Cease Fire: Agreement on Ending Hostilities in the Republic of Congo

AGREEMENT ON ENDING HOSTILITIES IN THE REPUBLIC OF CONGO

Chapter I: Cease-Fire and End of Hostilities

The signatories of this agreement:

Convinced that without peace, our country, the Congo, cannot preserve and consolidate national unity nor promote democracy and development;

Convinced that only dialogue and the non-resort to weapons, without exception, can provide a lasting solution to our country's internal and external conflicts.

Convinced that peace can be restored and preserved through the establishment of a national dialogue, agree to:

Article 1: Put an end to hostilities throughout the national territory and particularly in the regions of Bouenza, Pool, Lekoumou, Niari, and Kouilou.

Chapter II: The Monitoring Commission for the Agreements on Cease-Fire and End of Hostilities

Article 2: The signatories of this agreement agree to the establishment of a mixed and equal Monitoring Commission for the Agreement on Ceasefire and Ending Hostilities, responsible for:
Monitoring and verifying stipulations for the implementation of cease- fires in conflict zones;

Article 3: The mixed and equal Monitoring Commission for the agreements on cease-fire and end of hostilities is placed under the auspices of His Excellency EL Hadj OMAR BONGO, President of the Gabonese Republic.

Article 4: The duties and composition of the aforementioned Committee are listed in the appendix.

Chapter III: General Stipulations

Article 5: The signatories agree to the following:
The free movement of persons and goods, as well as humanitarian personnel, in conflict zones;

Deed Supporting the Responsibilities and Composition of the Monitoring Commission for the Agreements on Cease-Fire and End of Hostilities in the Republic Of Congo (10 January 2000)

Article 6: Members of the Monitoring Commission for the agreements on cease-fire and end of hostilities are from:
the Security Forces;
the Self-Defence Forces of Resistance (FADR). Persons selected for their individual competence may also join.

Article 7: the Monitoring Commission for the agreements on cease-fire and end of hostilities is made up of thirty-one (31) members, including an office of six (06) members as follows:
- a Chairman;
- two Vice-Presidents;
- a Reporter;
- a Secretary;
- a Treasurer

Article 8: The Chairman of the Monitoring Commission for the agreements on cease-fire and end of hostilities is appointed by the International Mediator. The other members are appointed by the signatories of the agreement.

Article 9: The committee adopts its own policies and procedures and budget.

Article 10: The committee 's resources originate from grants, donations, and bequests.

Article 11: The headquarters of the Monitoring Commission for the agreements on cease-fire and end of hostilities is in Brazzaville.
However, it may be transferred to any other place within the national territory, should circumstances require.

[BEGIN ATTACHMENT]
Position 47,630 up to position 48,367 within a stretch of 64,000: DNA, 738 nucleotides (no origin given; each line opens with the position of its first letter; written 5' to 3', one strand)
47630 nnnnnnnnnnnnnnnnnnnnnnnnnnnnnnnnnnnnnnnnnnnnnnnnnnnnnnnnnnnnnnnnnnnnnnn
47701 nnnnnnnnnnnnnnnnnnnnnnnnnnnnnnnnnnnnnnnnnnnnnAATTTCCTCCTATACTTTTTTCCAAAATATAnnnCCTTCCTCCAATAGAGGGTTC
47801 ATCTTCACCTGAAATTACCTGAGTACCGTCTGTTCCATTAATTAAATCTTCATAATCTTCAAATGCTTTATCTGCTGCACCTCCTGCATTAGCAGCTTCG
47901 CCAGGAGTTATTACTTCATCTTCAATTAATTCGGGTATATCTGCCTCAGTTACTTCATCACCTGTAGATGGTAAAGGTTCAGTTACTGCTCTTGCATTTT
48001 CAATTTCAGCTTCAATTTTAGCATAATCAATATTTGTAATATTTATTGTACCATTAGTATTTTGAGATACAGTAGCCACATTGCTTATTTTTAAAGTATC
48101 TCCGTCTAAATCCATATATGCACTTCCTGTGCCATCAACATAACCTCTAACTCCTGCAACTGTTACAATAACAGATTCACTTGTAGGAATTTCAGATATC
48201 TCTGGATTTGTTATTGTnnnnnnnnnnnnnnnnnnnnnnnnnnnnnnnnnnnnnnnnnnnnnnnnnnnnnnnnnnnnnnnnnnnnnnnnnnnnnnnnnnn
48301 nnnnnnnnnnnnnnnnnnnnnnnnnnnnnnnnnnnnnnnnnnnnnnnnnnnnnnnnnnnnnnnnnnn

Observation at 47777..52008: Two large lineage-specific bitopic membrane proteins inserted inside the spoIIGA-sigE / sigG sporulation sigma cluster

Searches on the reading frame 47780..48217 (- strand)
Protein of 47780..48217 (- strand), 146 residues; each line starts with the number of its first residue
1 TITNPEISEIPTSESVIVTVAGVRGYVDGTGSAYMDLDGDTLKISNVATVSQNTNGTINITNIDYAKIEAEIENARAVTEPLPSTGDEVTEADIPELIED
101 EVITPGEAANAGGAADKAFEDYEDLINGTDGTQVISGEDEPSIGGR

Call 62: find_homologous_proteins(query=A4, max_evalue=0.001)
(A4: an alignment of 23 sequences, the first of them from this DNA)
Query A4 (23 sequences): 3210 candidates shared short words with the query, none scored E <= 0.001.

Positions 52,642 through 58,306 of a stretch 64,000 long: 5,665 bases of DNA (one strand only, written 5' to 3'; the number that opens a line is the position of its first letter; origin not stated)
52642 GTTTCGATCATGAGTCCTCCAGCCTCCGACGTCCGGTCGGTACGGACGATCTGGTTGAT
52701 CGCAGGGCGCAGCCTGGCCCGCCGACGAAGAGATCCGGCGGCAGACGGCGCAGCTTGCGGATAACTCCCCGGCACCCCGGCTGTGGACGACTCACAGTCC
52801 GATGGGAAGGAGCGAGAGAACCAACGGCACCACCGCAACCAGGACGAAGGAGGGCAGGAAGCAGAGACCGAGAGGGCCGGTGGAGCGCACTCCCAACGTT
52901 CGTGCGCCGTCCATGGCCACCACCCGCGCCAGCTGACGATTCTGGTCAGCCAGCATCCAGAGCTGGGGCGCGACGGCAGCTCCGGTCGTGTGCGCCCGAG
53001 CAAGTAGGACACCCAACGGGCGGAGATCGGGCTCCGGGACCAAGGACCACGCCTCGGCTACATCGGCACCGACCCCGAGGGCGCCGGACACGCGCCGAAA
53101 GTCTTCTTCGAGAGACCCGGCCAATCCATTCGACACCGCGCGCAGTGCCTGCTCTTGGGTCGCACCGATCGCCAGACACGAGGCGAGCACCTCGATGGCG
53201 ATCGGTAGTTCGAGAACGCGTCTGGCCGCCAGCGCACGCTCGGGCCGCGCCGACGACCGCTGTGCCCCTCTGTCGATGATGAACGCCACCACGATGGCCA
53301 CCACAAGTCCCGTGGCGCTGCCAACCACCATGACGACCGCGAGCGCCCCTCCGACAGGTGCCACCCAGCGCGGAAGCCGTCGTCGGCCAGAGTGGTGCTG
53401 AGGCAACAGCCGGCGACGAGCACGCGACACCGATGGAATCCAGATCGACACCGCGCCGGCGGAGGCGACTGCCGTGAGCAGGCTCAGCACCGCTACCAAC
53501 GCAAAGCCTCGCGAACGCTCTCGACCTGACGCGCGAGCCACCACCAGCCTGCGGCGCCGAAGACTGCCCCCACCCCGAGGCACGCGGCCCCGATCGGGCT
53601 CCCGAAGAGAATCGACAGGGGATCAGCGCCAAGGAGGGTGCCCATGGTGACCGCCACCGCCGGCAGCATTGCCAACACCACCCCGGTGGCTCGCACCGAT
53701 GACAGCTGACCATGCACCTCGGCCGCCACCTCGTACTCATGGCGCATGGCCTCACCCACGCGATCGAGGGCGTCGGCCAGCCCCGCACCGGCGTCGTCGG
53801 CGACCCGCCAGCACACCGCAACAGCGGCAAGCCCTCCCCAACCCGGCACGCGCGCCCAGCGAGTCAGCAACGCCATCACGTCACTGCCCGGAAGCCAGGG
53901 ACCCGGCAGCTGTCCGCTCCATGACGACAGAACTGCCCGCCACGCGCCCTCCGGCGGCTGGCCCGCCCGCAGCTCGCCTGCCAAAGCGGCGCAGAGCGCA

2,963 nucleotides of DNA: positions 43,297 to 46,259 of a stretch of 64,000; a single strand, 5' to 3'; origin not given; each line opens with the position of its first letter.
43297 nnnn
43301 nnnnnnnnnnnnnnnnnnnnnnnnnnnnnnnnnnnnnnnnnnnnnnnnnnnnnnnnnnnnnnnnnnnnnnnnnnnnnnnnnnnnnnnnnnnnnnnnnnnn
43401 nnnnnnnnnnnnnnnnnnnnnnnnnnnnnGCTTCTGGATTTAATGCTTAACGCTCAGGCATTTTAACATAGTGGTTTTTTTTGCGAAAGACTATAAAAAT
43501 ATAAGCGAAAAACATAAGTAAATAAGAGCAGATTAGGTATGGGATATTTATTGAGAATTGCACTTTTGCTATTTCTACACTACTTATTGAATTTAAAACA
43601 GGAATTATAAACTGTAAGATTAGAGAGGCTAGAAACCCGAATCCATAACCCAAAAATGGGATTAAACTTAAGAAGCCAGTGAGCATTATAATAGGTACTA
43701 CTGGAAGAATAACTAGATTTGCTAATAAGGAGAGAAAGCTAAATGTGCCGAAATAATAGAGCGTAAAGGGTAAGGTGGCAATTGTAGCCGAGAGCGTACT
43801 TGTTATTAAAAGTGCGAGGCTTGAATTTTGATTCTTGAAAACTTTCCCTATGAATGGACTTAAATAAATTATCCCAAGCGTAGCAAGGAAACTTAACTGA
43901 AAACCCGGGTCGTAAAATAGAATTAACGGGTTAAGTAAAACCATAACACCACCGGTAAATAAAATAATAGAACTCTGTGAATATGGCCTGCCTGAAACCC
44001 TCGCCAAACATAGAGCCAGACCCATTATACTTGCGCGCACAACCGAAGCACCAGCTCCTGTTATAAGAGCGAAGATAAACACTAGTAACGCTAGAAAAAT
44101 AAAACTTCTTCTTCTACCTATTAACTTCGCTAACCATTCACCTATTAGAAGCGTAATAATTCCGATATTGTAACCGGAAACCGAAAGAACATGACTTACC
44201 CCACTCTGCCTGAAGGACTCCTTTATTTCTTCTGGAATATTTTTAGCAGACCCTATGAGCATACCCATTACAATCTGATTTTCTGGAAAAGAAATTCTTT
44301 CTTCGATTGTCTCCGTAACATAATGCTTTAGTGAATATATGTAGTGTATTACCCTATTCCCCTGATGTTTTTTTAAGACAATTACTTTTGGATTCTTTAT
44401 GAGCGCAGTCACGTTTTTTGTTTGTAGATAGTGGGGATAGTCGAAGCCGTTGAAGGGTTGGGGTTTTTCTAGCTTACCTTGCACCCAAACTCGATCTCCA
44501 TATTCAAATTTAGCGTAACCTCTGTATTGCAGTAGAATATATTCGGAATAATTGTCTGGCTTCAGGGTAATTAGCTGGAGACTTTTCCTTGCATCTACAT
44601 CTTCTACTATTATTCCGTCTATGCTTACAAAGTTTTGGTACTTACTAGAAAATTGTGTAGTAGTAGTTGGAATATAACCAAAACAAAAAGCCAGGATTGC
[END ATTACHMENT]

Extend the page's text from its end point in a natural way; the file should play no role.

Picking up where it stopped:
Article 12: The committee ceases to exist upon the termination of its tasks.

Implementation History

2000

Full Implementation

The Agreement on Ending Hostilities in the Republic of Congo (29 December 1999) sought to end armed conflict throughout the Republic of Congo and particularly in the Bouenza, Pool, Lekoumou, Niari, and Kouilou regions. All parties to the accord, in this regard, agreed to give up their arms and establish a Monitoring Commission for the Agreements on Ceasefire and Ending Hostilities, responsible for monitoring and verifying stipulations for the implementation of the ceasefire in conflict zones. Parties to the conflict reached an agreement on the modality, function, and composition of the Monitoring Commission on 10 January 2000. On 14 February 2000, four different presidential decrees were announced on the creation, organization, and operation of the Monitoring Commission for the Agreements on Ceasefire and Ending Hostilities (decree 2000-4), for the organization and operation of the Coordination Committee General Secretariat of the Monitoring Commission (decree 2000-5), for the appointment of members of the executive committee of the Monitoring Commission (decree 2000-6), and for the appointment of members of the General Secretariat of the Monitoring Commission (decree 2000-7).1 The Monitoring Commission had a Coordination Committee and an Executive Committee (Article 3, Decree 2000-4); there was an international observer in the Executive Committee (Article 9, Decree 2000-4), which was organized into several specialized working committees, including committees for the collection of weapons and war ammunition (Article 10, Decree 2000-4). The decree also established regional committees throughout the national territory that also included international observers (Article 15 and 17, Decree 2000-4). The Executive Committee was chaired by General GilbertMokoki.2 Louis Gaston Matanghoye was the international observer in the Executive Committee.3

There was no report of violation of the ceasefire agreement.

  • 1. “Décrte Portant Création, Organisation et Fonctionnement du Comité de Suivi Des Accords de Cessez-le-Feu et de Cessation des Hostilités en République du Congo,” Presidence de La Republique (Decrét No 2000–4, 2000-5, 2000-6, 2000-7), February 14, 2000.
  • 2. “International Meeting on the Republic of the Congo: A Country in Transition,” ReliefWeb, accessed February 23, 2012, http://reliefweb.int/node/66683.